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NetworkWorld.com - The detection and eradication of rootkits — the software code increasingly used to hide malware or adware — is either fairly simple or nearly impossible, depending on which security expert is bringing up the topic.
This often striking difference of opinion is certain to confuse corporate security managers and systems administrators who have an interest in defending against rootkits hiding on desktops, servers and databases. While there are few software products promising rootkit detection and removal today, more vendors are stepping up to take a swing at it.
Even the more optimistic security firms offering tools for rootkit detection and eradication caution it can be a little tricky wiping out stealth code that can hook into the operating system to hide backdoors, worms or running processes.
“Some people say, in order to eradicate a rootkit, you should reinstall the whole system," says Mike Stahlberg, research manager at F-Secure, one of the few security vendors to offer a desktop rootkit detection and removal tool.
F-Secure considers a system purge unnecessary because its Windows-based tool, called BlackLight, detects and removes rootkits in worms and spyware.
“The majority of rootkit cases out there can be disinfected using BlackLight by renaming the rootkit files," Stahlberg says in describing BlackLight’s disinfecting technique.
Disinfect, at a cost
The main difficulty in using BlackLight — offered as a free beta tool or as part of the commercial F-Secure Internet Security 2006 suite — is that people sometimes have a hard time renaming the files. That’s because rootkits can hide operating system files and users could rename the wrong files, Stahlberg says.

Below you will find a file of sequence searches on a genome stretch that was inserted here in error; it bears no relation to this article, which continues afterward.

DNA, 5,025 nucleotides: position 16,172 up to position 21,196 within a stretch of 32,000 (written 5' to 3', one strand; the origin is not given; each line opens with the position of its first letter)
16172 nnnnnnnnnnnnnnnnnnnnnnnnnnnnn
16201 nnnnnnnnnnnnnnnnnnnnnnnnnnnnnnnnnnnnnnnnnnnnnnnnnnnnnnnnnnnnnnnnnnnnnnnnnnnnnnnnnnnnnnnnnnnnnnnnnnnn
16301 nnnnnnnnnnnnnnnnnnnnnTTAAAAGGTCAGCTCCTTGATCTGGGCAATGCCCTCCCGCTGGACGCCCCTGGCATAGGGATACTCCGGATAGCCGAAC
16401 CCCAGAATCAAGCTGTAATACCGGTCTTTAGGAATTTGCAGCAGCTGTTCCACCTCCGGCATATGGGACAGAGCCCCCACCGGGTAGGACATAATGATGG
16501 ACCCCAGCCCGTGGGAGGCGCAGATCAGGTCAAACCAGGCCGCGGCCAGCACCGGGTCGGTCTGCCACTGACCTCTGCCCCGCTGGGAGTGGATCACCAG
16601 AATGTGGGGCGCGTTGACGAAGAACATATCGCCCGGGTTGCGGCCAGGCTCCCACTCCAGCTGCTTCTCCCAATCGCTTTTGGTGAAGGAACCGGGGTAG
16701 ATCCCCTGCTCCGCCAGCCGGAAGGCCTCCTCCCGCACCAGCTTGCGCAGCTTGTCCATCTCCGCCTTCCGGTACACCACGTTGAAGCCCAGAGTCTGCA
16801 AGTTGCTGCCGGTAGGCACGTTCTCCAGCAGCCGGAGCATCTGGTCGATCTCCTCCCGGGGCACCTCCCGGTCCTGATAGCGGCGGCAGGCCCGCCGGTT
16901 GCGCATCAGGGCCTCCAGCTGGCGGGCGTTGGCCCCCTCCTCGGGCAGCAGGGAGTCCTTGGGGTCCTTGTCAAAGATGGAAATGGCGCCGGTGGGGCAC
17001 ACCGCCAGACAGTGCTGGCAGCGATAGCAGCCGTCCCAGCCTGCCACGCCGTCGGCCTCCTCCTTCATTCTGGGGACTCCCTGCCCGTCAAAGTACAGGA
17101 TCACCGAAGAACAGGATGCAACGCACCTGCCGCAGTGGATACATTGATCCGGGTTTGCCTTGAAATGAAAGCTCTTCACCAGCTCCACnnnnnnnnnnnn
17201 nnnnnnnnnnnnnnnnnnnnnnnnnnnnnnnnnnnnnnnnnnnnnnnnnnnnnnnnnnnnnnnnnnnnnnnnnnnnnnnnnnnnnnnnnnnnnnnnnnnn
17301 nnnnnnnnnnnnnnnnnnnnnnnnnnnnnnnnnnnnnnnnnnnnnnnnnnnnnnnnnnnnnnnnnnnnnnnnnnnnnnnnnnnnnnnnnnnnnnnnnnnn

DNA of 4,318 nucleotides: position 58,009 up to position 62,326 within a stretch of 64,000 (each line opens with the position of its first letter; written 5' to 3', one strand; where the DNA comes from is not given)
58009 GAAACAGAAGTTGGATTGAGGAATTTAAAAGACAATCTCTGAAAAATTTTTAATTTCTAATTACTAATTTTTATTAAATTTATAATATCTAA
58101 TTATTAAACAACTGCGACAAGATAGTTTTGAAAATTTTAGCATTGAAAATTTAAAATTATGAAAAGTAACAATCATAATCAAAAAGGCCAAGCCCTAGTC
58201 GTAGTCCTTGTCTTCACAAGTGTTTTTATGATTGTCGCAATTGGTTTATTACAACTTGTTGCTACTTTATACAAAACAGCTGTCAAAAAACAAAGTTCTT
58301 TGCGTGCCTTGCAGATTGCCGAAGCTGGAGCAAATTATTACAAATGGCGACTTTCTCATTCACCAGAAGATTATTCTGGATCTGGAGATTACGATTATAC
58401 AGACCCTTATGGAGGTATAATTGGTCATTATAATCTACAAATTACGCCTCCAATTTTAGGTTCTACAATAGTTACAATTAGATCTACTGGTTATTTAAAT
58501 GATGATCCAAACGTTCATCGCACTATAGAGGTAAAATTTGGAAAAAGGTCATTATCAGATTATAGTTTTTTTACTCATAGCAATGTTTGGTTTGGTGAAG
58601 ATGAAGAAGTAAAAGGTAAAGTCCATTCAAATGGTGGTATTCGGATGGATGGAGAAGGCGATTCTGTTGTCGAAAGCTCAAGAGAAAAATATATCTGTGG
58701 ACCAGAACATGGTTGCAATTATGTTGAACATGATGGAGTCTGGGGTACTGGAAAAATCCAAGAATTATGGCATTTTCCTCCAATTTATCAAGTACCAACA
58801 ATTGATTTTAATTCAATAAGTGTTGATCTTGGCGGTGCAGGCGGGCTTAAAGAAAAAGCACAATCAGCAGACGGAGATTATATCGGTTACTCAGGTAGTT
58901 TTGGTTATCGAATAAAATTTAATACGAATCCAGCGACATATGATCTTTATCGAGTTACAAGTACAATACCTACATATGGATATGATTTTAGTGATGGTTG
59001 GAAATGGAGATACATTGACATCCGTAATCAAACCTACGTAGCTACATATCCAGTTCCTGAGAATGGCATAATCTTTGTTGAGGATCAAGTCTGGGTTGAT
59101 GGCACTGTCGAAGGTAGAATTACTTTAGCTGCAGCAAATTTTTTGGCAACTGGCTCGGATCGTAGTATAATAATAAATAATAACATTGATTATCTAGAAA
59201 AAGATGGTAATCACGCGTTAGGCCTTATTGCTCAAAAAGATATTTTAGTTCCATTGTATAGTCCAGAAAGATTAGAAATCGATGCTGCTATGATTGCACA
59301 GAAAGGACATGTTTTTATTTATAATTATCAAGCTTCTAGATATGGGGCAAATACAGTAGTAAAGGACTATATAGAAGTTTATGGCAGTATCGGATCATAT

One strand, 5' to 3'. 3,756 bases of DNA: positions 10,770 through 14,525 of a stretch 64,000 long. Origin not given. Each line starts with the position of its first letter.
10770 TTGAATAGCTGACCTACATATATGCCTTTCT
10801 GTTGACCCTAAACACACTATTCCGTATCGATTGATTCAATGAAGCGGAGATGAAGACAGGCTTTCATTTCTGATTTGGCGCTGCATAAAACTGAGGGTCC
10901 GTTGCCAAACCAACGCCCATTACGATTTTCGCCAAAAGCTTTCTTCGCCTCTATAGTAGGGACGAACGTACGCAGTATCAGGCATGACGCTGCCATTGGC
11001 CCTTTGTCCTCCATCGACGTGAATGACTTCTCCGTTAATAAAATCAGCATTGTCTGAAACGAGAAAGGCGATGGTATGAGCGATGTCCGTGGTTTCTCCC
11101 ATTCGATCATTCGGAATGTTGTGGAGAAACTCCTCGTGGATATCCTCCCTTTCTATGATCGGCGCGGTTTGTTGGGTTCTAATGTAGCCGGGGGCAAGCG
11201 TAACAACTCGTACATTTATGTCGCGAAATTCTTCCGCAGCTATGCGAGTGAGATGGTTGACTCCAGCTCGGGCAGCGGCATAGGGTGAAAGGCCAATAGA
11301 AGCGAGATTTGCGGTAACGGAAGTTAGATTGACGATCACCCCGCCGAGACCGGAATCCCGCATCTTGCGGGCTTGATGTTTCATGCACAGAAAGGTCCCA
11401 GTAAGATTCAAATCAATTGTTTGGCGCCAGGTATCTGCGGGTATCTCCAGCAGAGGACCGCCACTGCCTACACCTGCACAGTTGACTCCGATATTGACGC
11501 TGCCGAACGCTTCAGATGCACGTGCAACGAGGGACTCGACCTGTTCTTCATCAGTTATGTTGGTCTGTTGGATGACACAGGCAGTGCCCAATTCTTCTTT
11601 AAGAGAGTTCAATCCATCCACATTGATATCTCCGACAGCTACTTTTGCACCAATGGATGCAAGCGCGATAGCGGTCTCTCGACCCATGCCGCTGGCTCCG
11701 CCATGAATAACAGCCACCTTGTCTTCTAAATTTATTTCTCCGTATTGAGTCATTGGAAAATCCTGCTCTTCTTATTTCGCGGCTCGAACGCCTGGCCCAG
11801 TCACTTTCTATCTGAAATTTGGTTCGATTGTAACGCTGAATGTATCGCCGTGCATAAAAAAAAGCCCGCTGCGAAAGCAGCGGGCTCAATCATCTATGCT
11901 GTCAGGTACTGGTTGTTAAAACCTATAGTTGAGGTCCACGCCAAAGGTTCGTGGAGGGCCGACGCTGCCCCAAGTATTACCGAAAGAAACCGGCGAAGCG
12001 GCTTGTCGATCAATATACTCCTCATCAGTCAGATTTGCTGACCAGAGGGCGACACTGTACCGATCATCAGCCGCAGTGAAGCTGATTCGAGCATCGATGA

BlackLight isn’t 100% perfect, Stahlberg acknowledges, and if people have trouble using it, F-Secure will help them find a rootkit manually. If that doesn’t work, then rebuilding the system because of a rootkit infection will probably necessary.
Other researchers say rootkit detection may be viable but removal is not. Once rootkits have hooked into operating systems, the stealth code will likely be impractical to remove because doing so will damage the operating system.
“The inline function hooks [in rootkits] are very similar to Microsoft’s hotpatching," says James Butler, CTO at start-up Komoku, which is developing software-protection products aimed at combating the rootkit menace. “Part of the original function is overwritten with an instruction that causes a change in execution."
Butler, who spoke on the topic at the recent Black Hat conference, says Komoku’s research has identified several types of hooks — system call hooks, IDT hooks, IRP table hooks — and trying to eradicate a rootkit from an infected computer is often impossible.
A whole new problem
In any event, removing a rootkit “may mean opening up a new hole," Butler says. “A lot of these rootkits basically put the machine into a very bizarre state."
One thing that researchers do agree on is that the cloaking capability of rootkits is a growing threat as rootkit functionality increasingly shows up as part of spyware, backdoors and Trojans such as Haxdoor, Ginwui, HaxSpy, Gurong, Maslan and many more.